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You learn far more from failure

You learn far more from failure

Time to Read: 2 minutes 30 seconds

You learn far more from failure

This month, Clive Barrett, speaks with Professor Mark Durkin, Dean at Ulster University Business School:

IF passion, knowledge and determination to succeed are the benchmark for business success it is no wonder Professor Mark Durkin has scaled the heights.

While bridging the gap between education and business has always been at the forefront of his mind during his time at Ulster University Business School, now, as Executive Dean, he is continually pushing the boundaries to ensure the organisation’s performance rating improves.

Empowerment is a key word for Mark and the phrase ‘He Who Dares, Wins’ might accurately describe his mindset while raising standards in teachers and students.

There are never hurdles, only challenges that can be overcome or opportunities to be realised.

One of the ways Mark has tackled the task of giving the students the best chance of going on to become shining stars in business is to empower the 150-strong team of educators and professional support staff he leads.

He explains: “We pride ourselves on being an entrepreneurial school. We promote a leadership style that connects to the hearts and minds of the people.

“To do that requires changes in the system so that we as educators become more contemporary, modern, more agile. That involves giving staff a different direction of travel to make sure they understand what is expected, empowering them and giving them the opportunity, encouraging them to take risks in trying to achieve a balance between risk and opportunity.

“You learn far more from failure than success and if we are going to fail, we need to do it quickly so we can make the improvements. We want to promote creating opportunities, being brave in our decisions, and risk taking.”
The figures speak for themselves and the school’s student satisfaction performance has gone up 4% to 89% in the National Student Survey this year. The average is 83%.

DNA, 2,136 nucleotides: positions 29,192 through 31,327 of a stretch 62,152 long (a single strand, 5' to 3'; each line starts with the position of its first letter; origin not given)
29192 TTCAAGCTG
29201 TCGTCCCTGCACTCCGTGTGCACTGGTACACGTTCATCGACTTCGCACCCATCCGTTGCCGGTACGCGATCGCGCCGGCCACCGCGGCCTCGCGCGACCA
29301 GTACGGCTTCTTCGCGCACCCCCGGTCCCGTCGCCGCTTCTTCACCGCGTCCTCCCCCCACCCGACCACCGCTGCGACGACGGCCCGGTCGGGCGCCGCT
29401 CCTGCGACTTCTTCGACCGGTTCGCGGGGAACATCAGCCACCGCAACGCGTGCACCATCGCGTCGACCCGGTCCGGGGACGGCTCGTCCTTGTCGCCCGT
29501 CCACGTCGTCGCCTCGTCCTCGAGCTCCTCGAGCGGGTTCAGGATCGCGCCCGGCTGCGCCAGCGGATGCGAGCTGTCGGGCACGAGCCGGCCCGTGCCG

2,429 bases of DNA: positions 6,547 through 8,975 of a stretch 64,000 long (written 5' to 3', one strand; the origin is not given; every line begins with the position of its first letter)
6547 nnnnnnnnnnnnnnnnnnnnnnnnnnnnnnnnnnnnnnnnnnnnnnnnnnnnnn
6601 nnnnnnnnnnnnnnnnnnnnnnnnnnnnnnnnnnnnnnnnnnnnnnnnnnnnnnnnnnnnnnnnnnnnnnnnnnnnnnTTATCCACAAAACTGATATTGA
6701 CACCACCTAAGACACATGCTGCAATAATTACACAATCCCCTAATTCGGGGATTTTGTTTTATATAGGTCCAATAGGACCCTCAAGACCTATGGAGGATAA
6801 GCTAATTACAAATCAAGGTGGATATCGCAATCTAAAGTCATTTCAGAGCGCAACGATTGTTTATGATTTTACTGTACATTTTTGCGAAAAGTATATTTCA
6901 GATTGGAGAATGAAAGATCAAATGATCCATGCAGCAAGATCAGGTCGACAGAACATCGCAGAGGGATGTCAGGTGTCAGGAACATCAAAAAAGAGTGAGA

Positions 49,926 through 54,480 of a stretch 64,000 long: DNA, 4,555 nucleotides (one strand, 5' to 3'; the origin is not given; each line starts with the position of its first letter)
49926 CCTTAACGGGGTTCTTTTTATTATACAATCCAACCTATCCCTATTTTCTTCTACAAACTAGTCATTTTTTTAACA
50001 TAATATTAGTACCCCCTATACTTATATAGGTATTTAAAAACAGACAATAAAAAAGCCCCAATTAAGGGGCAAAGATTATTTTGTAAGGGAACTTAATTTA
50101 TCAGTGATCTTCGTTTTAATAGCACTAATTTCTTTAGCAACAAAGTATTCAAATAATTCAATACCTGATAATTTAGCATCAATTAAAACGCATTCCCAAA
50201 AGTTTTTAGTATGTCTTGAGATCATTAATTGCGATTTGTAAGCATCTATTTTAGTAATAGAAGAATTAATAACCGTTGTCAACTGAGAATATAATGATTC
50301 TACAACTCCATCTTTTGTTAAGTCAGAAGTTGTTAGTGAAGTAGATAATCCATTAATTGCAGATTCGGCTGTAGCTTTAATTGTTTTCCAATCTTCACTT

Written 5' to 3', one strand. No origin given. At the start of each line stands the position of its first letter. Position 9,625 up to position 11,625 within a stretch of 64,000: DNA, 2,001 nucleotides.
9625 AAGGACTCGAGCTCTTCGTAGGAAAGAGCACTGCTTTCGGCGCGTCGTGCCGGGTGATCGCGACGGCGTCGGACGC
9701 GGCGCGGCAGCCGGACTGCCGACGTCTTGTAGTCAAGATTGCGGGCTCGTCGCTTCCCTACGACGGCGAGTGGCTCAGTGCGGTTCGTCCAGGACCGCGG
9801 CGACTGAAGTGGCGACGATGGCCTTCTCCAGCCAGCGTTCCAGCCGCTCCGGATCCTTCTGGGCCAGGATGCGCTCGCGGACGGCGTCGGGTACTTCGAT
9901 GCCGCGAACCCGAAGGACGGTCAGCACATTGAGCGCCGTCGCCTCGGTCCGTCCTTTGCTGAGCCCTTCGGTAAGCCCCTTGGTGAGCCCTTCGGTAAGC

For Mark, there remains a paradoxical issue surrounding the area of the skills required by employers. For him, it is not so much about the ‘how to’, more about the ‘why to’ – a broader and more informed perspective is, in his view, the key to long-term success.

He explains: “I want students to be action-orientated but in an informed way, so they can translate thinking into action. All action with no thought is entirely ineffective and a waste of resource.

”Evidence thus far is that there is an increasing gap between the capabilities of new technology and the capabilities of the employees to extract commercial value from that new technology.

“As change becomes more pervasive and consumers are increasingly empowered, employees in large and small enterprises must recognise and respond to that power shift.

“The issue isn’t one of skills, but rather of ‘informed perspective.

“Skills are what employers tend to focus on most dominantly and skills are defined as “the ability to do something well” – from an employer perspective this usually comes about from having identified a gap/problem in their firm – they need a problem solved – and experience in the workplace helps make that happen more easily.”

Delivering excellence for his students, to give them the best, is so important and Mark adds: “Education brings a new way of thinking, problem-solving, opportunity-creating and is not job or context-specific – it is general. A graduate of science, engineering, business, arts should all be equally able to add value in thinking, problem-solving and opportunity-creation.”

Mark’s background in financial services marketing means his students are receiving outstanding theory backed up by practical experience and know-how.

Encouraging them to take action, in true Naked Leader style.

They are fortunate to have the benefit of his insight as they strive to keep the entrepreneurial talent pool well filled.

David adds – “Naked Leader value our academic partnership with Ulster University Business School, and I value the many years that Mark has been a close friend, that we have worked together and how often we have helped each other get back up again!”

Thank you Mark and Clive. If you have any recommendations or suggestions for future Leader Features please email

With my love and best wishes to you all



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